BACKGROUND OF THE INVENTION
This invention relates generally to surgical knives and particularly to knives used in ophthalmic surgery.
For many years, the predominant method of treating a diseased lens has been to remove the diseased lens and replace it with an intraocular lens (“IOL”). Two surgical procedures are preferred for removing the diseased lens: extracapsular cataract extraction and phacoemulsification. Extracapsular cataract extraction involves removing the lens in a relatively intact condition by use of a vectus or similar surgical instrument. Phacoemulsification involves contacting the lens with the vibrating cutting tip of an ultrasonically driven surgical handpiece to emulsify the lens, thereby allowing the emulsified lens to be aspirated from the eye. Although extracapsular cataract extraction has been the preferred surgical technique, phacoemulsification has become increasingly popular, in part because the cutting tip of the ultrasonic handpiece requires only a relatively small (approximately 3 to 3.5 millimeter) tunnel incision.
A typical posterior chamber IOL comprises an artificial lens (“optic”) and at least one support member (“haptic”) for positioning the IOL within the capsular bag. The optic may be formed from any of a number of different materials, including polymethylmethacrylate (PMMA), polycarbonate, silicon and soft acrylics, and it may be hard, relatively flexible or even fully deformable so that the IOL can be rolled or folded prior to insertion. The haptics generally are made from some resilient material, such as polypropylene, PMMA or soft acrylic. IOL's may be characterized as either “one-piece” or “multi-piece.” With one-piece IOL'S, the haptic and the optic are formed integrally as a blank and the IOL is then milled or lathed to the desired shape and configuration. Multi-piece IOL's are formed either by attaching the haptic to a preformed optic or by molding the optic around the proximal end of the haptic.
Increasingly, surgeons are making their initial incisions into the eye in the clear cornea. Clear cornea incisions have several advantages, but can be difficult to relocate once the knife is removed from the incision. Some surgeons will place a stain or dye into the eye prior to making the incision. Some of the stain or dye is pulled into the incision by the knife as the incision is being made, thereby marking the incision for the surgeon. Such as technique requires a separate step to place the stain or dye into the eye and the stain or dye flows uncontrollably over the eye, far from the incision.
- BRIEF SUMMARY OF THE INVENTION
Therefore, a need continues to exist for a simple method for marking the incision site in an eye during cataract surgery.
The present invention improves upon the prior art by providing a surgical knife containing a stain or dye coating. The stain or dye will dissolve or melt upon entry into the incision, thereby neatly marking the location of the incision.
Accordingly, one objective of the present invention is to provide a surgical knife capable of marking an incision site.
Another objective of the present invention is to provide a surgical knife containing a stain or dye coating.
BRIEF DESCRIPTION OF THE DRAWINGS
These and other advantages and objectives of the present invention will become apparent from the detailed description and claims that follow.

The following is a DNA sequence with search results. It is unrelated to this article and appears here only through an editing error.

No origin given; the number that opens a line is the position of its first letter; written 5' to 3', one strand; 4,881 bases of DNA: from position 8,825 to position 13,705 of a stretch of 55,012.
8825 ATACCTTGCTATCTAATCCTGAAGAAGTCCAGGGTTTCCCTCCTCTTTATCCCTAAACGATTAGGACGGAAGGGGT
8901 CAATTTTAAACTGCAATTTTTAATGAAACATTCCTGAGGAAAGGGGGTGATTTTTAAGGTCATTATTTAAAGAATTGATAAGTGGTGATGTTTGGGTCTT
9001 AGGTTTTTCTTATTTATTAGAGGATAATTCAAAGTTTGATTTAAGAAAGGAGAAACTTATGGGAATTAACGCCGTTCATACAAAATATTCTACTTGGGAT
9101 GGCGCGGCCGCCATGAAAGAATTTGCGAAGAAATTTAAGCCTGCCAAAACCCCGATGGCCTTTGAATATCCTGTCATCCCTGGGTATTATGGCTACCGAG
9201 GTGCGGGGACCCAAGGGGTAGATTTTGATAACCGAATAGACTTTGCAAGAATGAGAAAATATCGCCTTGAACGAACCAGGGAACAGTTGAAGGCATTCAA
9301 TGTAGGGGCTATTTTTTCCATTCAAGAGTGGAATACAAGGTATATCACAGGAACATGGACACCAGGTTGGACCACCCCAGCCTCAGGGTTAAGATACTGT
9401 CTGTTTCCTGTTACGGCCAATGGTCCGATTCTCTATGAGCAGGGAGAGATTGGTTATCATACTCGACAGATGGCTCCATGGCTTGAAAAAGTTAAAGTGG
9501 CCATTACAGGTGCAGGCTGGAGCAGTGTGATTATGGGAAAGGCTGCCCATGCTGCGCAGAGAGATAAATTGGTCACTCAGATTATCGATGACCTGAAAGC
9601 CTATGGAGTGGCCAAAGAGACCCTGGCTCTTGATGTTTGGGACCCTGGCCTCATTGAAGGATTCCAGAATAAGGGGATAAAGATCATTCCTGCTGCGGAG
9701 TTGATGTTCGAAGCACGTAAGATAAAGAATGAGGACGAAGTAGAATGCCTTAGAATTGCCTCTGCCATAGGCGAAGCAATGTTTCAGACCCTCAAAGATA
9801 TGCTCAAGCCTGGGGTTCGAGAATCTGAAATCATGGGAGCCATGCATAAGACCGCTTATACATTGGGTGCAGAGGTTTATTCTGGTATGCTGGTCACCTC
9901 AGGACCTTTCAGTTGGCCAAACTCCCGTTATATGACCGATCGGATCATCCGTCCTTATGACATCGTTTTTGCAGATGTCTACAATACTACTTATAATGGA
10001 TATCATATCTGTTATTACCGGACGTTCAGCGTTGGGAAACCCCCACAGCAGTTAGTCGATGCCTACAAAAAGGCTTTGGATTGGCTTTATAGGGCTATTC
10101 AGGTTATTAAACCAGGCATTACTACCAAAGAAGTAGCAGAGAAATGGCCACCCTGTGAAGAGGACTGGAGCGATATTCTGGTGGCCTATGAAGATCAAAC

FIG. 1 is a plan view of the surgical knife of the present invention.
DETAILED DESCRIPTION OF THE INVENTION
FIG. 2 is a cross-sectional view of the knife illustrated in FIG. 1 taken along line 2-2.
As can be seen in FIGS. 1 and 2, surgical knife 10 of the present invention includes a blade 12 and a handle 14. Knife 10 may be either reusable or disposable. If knife 10 is reusable, blade 12 may be made of any suitable material such as stainless steel or titanium and handle 14 may be made from stainless steel, titanium, or aluminum. If knife 10 is disposable, handle 14 also may be made of suitable thermoplastic, fiberglass or composite material. Handle 14 is preferably cylindrical, although other cross-sectional shapes may also be used, and may contain knurling or other suitable roughening 16 to make handle 14 more positive to grip.
As can be seen in FIG. 2, blade 12 preferably has a thin cross-section (approximately 0.5 mm) and may be formed either from a sheet material or by flattening the end of round wire 22 with an approximate diameter of 1.5 mm. Blade 12 may be straight, as shown in FIG. 2, or angled relative to handle 14. Blade 12 is attached to end 18 of handle 14 by any conventional means such as integrally molding blade 12 within handle 14 or a collet (not shown). Tip 17 is preferably between 1.5 mm and 2.5 mm wide so as to fit easily through the typical incision used for the phacoemulsification cutting tip. Cutting edges 11 are preferable ground at an angle of approximately between 25° and 55° relative to the plane in which blade 12 lays. Blade 12 preferably has is coated with stain or dye 20, such as Rose Bengal. Dye 20 can either be water-soluble, so that contact with the incision dissolves dye 20 and dye 20 can be flushed from the eye easily upon completion of the surgical procedure, or dye 20 can be temperature sensitive so that warming on dye 20 within the incision cause dye 20 to melt.
This description is given for purposes of illustration and explanation. It will be apparent to those skilled in the relevant art that changes and modifications may be made to the invention described above without departing from its scope or spirit.